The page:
What Does It Mean If Your Belly Measures Ahead During Pregnancy? Two Midwives Explain
As if the comments from strangers in the checkout line on the size of your belly weren't enough, your OB-GYN's measuring tape is now confirming what you felt to be true: Your baby bump is more of a boulder. And while you might be ready to snap at the next person who jokingly asks if you're sure you're not having twins, inside you might be wondering the very same thing. What does it mean if your stomach measures ahead during pregnancy? Should you be freaking out?
Probably not, says Certified Nurse Midwife Risa Klein. "It means one of several things: You are growing a perfectly sized baby, your baby is growing large, your amniotic fluid level may be high, or the ultrasound measurement may be off upwards of 15 percent."
The Manhattan Midwife is also careful to explain that while the fundal measurement in centimeters usually equals the woman's gestation in weeks, it is perfectly normal for the discrepancy to be off by two centimeters. That means that if a woman is 28 weeks pregnant, her fundal height is usually somewhere between 26 to 30 centimeters, not necessarily 28 on the dot.
Although it's possible that your care provider's measurement might be off, it's not likely: The method of measurement might look haphazard from where you lie, but its actually quite scientific. To determine what's called the fundal height, Klein tells Romper she measures the distance between the top of the pubis symphysis to the top of the uterus, which is called the fundus.
In the above example of a woman who is 28 weeks pregnant, Klein says she would only take additional precautions if the woman was measuring 32 centimeters or more, or the amniotic fluid level feels abundant. An ultrasound, Klein explains, "Can confirm if amniotic fluid levels are high, called polyhydrmanios, which can be a sign of late onset diabetes in pregnancy, or medical challenges with the baby’s ability to swallow amniotic fluid and lung absorption of fluid."
While that may sound like cause for concern, Klein says that it simply makes a case for early prenatal care. "Careful review of a woman’s nutrition and weight gain starting in the first trimester can reveal why her baby may be growing larger," she emphasizes. "And blood work drawn in the second trimester screens for gestational diabetes, which, if present, can contribute to a larger baby and more amniotic fluid."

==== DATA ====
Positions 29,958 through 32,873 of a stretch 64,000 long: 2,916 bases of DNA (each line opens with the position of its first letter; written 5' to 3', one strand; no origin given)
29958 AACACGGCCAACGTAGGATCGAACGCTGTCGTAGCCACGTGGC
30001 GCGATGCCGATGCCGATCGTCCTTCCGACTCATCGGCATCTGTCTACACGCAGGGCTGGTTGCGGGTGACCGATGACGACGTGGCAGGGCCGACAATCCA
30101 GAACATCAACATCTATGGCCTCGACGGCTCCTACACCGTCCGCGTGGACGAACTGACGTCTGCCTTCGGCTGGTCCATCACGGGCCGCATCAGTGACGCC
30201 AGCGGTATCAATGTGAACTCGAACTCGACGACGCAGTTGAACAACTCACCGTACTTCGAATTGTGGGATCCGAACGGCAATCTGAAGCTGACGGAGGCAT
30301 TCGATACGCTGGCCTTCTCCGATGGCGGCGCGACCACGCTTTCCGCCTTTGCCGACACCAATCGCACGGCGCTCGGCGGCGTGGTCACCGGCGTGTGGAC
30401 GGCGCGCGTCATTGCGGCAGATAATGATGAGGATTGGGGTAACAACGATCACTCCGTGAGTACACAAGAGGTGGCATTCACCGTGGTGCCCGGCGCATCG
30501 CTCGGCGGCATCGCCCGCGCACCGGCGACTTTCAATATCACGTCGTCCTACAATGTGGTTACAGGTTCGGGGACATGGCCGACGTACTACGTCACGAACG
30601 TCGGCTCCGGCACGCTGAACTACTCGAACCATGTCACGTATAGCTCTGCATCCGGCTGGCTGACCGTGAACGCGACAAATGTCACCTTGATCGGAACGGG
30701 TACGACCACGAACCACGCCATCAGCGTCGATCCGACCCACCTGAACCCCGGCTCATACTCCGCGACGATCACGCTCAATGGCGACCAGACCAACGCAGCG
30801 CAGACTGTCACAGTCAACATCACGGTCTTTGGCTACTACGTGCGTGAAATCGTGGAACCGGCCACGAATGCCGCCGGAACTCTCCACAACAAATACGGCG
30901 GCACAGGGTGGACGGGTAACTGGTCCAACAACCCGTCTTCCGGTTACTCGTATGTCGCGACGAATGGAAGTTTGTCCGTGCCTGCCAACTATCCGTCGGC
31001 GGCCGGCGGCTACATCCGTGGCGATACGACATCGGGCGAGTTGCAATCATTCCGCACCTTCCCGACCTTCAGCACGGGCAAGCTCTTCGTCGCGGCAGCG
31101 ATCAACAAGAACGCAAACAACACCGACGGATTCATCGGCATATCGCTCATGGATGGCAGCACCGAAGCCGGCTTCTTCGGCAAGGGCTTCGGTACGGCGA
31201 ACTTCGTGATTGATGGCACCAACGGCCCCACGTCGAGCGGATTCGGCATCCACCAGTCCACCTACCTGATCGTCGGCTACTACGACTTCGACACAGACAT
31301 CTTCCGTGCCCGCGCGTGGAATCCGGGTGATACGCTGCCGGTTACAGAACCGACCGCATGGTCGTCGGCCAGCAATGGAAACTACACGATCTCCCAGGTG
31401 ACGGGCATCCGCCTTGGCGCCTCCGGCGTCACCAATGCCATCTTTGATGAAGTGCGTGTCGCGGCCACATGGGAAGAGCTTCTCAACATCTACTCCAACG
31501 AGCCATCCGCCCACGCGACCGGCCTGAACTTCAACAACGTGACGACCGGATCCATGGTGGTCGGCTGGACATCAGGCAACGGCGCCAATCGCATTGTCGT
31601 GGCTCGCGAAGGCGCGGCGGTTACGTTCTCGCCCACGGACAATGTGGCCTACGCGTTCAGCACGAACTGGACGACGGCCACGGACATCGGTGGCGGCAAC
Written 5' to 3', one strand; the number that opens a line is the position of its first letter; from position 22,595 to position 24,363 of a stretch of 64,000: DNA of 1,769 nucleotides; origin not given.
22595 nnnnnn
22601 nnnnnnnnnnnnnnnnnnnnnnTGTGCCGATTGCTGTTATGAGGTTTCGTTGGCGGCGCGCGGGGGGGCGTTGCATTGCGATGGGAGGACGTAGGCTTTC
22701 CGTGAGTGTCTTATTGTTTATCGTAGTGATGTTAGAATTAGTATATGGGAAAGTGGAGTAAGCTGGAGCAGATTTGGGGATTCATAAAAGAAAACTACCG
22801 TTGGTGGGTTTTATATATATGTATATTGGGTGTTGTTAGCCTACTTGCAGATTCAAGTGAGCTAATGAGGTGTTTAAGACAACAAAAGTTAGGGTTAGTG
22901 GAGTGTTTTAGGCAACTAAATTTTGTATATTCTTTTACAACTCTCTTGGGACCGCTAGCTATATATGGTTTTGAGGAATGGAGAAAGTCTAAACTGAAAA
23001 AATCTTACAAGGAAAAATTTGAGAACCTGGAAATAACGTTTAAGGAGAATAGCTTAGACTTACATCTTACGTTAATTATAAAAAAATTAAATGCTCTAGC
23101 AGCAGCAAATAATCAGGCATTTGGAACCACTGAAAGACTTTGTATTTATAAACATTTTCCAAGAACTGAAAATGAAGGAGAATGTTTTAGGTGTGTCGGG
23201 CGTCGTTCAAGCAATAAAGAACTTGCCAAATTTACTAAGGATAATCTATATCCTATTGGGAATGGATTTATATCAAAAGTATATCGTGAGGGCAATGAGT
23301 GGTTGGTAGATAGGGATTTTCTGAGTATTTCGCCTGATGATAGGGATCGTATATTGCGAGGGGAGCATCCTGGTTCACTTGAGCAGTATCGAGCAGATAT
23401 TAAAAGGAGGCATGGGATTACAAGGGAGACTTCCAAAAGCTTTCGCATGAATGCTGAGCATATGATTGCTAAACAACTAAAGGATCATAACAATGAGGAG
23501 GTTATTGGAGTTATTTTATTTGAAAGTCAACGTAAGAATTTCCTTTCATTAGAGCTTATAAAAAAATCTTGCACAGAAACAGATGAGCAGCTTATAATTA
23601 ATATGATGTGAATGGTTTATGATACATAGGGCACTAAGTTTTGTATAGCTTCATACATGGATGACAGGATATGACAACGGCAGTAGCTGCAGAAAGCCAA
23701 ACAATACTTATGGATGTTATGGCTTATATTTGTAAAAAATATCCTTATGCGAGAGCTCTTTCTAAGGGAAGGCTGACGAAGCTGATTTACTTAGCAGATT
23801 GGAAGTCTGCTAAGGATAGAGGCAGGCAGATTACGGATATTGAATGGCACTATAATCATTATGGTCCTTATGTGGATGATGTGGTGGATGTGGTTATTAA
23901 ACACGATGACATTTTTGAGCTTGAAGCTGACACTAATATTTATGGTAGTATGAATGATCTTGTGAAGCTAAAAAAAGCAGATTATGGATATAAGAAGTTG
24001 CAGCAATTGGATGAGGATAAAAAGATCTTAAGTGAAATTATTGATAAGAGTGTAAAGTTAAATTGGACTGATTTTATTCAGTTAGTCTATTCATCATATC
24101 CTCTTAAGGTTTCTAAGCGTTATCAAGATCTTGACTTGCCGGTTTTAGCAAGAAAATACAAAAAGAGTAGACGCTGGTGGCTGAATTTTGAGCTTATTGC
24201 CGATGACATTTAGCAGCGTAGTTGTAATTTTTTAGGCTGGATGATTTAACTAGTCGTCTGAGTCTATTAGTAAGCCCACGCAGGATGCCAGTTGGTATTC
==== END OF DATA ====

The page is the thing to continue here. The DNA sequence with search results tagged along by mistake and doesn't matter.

Genetics also must be taken into consideration, says Klein, since it greatly affects the size and length of the baby. If both the mother and father are tall people, it's going to stand that their baby will more than likely be measuring longer than average.
Certified Nurse Midwife Linda Rice adds that some women simply carry their babies higher. "Women have differences in pelvic structure and muscle development, which is why different women look different pregnant. There is a lot of folklore about guessing the gender of a baby based on how a woman is 'carrying', but it has more to do with the woman herself," she tells Romper.
Rice also says that in her practice she has seen the fundal height be off in late pregnancy because the baby is not in the right position (meaning not head down). If a baby remains breech, it may tend to sit higher in the abdomen, while with a transverse baby, the measurement may be lower.
Of course, Rice notes, sometimes the baby simply had a growth spurt. "Just like newborns," she explains, "Fetuses don’t grow gradually and evenly, but have spurts and plateaus." So unless you have risk factors, such as diabetes or excessive weight gain, you likely have nothing to worry about by measuring large. Nothing, that is, except coming up with a quick comeback for the stranger in the checkout line.